5 Ways Renters Can Cut Utility Costs

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When renting a home, it may feel like your options are limited as to what you can do to keep utility bills low. However, here are a few tips that can help make your home feel a little less expensive every month.

1. Keep Your Utility Devices Clean and Unobstructed

A homeowner checking the air filter in a vent.

Even though you may not own your apartment, you can do some basic maintenance to make sure that your utilities aren’t working harder than they have to. One such project is to make sure that things like your heater or your air conditioning units are clean of dirt and grime. Another important task is to clean out the filters of your devices. This will keep your utility bills low and keep your unit from working harder than it has to.

Another important thing is to make sure that the vents where you're renting are unobstructed. To do this, you obviously have to locate where your vents are. Some are on the floor, some are on the bottom of walls, and some may be near the ceiling. Wherever they are, make sure they're unobstructed. Pieces of furniture, rugs, and artwork that even partially block a vent can not only be wasting your money, but can also be a hazard. So make sure that everything leaves a clear path for either your heat or your air conditioning.

2. Find Energy Efficient Options

When renting a place to live, you usually don’t get to choose what kind of appliances are in the home. However, if you're planning on taking something like a refrigerator, washer/dryer, or dishwasher into your rental, try to choose the most energy-efficient option you can. Using appliances that are energy-efficient not only helps the environment, but keeps money in your pocket when the utility bill comes due. Choosing to use the dishwasher and washing machine on different days can also help keep your energy (and water) use low.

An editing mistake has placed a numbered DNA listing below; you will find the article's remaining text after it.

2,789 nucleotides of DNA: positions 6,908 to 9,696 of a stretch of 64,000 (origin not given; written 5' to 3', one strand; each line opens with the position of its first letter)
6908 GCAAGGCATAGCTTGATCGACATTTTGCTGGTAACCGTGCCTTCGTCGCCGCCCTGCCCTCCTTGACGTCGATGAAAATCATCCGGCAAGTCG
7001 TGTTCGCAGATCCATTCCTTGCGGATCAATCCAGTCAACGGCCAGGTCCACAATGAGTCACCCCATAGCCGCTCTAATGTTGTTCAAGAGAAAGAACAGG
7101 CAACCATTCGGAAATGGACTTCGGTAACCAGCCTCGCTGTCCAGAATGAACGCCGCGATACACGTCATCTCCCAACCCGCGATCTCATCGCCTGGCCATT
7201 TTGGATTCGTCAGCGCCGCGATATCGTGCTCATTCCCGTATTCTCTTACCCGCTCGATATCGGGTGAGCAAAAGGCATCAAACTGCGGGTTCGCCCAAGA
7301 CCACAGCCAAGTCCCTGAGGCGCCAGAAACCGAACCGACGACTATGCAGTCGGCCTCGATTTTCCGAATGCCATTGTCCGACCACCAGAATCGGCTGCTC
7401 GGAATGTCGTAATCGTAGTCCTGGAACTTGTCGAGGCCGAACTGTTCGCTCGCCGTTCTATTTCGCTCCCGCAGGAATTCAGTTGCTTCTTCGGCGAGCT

3. Keep Electronics Off Unless Needed

A laptop open on a desk surrounded by a coffee cup and a smartphone.

Another thing that can keep the bills down is to refrain from running multiple appliances and energy-sucking electronics at the same time. If you're running the dishwasher, don't also take a shower and run the laundry at the time. Leave windows open when the weather is nice so that your home can be naturally temperate.Turn off lights in the rooms or areas of the house you're not using. (To really take this idea to the next level, spend a couple evenings a week by candlelight!)

It's important to note that most newer televisions and computers use less energy when they stay on rather than when they're repeatedly turned off and on. So in most cases, it’s better to leave your computer on rather than turn it off.

4. Use Tech to Keep Costs Low

A great way to monitor your utility usage is with technology that keeps you from wasting time and money. A digital thermometer will let you know when your food is done so you don’t overcook it and therefore waste energy. If it's approved by the building owner, install a programmable thermostat that can help reduce your energy bills by up to 30 percent.

5. Control the Flow of Your Water

A landscape design of succulents and white rocks.

Water flow is an important utility in any home, so making sure that you're in control of it is an important part of lowering your utility bills. One way you can do this while not disrupting anything major in the home is to install a low-flow shower head in your bathroom. You can also place a brick in your toilet tank to displace the normal amount of water used there. Outside, replace the lawn with drought-tolerant plants if your landlord approves of the change.